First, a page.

Professor Murch’s research focuses on the interface of Atomic, Molecular, and Optical (AMO) and condensed matter physics. Using nano-fabrication techniques to construct superconducting quantum circuits allows his group to probe fundamental questions in quantum mechanics.
Superconducting qubits are a promising system for the realization of quantum schemes for computation, simulation, and data encryption. While the fabrication of these systems allows for exquisite control over the properties of the quantum systems, their complex material nature results in coupling to uncontrolled degrees of freedom in the surrounding environment, eventually leading to decoherence of some states of these systems. Kater Murch's research group focuses on engineering the quantum system-environment interaction to preserve coherence, to prepare complex many body states, and to create interfaces with atomic systems such as cold neutral atoms, trapped ions, and solid state spins such as nitrogen vacancy centers in diamond.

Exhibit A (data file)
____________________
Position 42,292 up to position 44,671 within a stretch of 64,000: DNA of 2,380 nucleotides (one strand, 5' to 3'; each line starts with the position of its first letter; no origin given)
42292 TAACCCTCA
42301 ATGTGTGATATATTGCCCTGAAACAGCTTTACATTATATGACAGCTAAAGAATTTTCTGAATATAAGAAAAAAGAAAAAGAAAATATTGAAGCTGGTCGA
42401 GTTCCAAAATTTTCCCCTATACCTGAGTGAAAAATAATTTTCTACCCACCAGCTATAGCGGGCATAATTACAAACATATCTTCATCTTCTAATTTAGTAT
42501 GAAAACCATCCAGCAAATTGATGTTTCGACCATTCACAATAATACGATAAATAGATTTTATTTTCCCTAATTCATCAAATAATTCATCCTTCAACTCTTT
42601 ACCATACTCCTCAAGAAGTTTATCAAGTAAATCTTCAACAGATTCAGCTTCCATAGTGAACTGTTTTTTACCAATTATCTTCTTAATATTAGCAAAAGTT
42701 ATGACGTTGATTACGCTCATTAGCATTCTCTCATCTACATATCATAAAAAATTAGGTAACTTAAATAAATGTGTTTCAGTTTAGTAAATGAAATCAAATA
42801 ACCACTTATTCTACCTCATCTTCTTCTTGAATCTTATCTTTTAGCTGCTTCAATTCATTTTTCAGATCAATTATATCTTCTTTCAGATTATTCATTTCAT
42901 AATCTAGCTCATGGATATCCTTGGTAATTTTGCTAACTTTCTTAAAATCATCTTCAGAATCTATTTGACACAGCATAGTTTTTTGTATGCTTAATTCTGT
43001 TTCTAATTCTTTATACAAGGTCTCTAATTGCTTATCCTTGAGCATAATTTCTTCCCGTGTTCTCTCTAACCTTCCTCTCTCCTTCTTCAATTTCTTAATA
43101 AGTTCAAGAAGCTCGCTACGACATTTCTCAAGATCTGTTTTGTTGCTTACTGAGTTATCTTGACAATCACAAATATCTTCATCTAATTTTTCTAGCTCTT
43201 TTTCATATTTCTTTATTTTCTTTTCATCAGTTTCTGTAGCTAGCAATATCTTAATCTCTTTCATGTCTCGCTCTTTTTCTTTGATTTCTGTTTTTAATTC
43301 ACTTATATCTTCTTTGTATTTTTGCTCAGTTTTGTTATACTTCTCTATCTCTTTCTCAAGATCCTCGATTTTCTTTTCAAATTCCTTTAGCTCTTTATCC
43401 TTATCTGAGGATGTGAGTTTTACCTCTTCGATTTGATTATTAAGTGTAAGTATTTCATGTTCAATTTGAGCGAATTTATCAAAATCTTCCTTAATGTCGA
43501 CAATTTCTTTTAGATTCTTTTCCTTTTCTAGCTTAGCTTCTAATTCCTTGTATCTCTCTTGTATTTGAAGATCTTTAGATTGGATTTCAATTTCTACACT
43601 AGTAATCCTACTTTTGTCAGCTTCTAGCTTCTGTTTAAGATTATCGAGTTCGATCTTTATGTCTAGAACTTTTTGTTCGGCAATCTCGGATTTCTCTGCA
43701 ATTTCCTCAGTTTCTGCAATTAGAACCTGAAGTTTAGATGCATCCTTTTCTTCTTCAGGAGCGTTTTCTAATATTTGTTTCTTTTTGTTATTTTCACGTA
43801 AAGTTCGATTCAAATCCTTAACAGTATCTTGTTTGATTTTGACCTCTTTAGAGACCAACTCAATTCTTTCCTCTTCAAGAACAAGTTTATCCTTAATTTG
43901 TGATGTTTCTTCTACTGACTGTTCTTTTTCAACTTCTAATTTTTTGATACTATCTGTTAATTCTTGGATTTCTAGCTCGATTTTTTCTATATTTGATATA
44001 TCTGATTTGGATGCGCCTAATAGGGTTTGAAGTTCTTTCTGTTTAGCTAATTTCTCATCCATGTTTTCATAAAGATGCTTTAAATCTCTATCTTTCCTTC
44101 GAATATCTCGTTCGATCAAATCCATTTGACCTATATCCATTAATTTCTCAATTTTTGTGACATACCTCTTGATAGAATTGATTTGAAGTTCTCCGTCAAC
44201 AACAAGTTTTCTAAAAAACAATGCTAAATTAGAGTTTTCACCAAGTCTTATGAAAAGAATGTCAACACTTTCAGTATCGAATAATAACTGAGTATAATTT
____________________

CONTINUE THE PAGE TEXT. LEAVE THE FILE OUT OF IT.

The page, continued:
2015 Alfred P. Sloan Fellowship in Physics
2017 St. Louis Academy of Science Innovation Award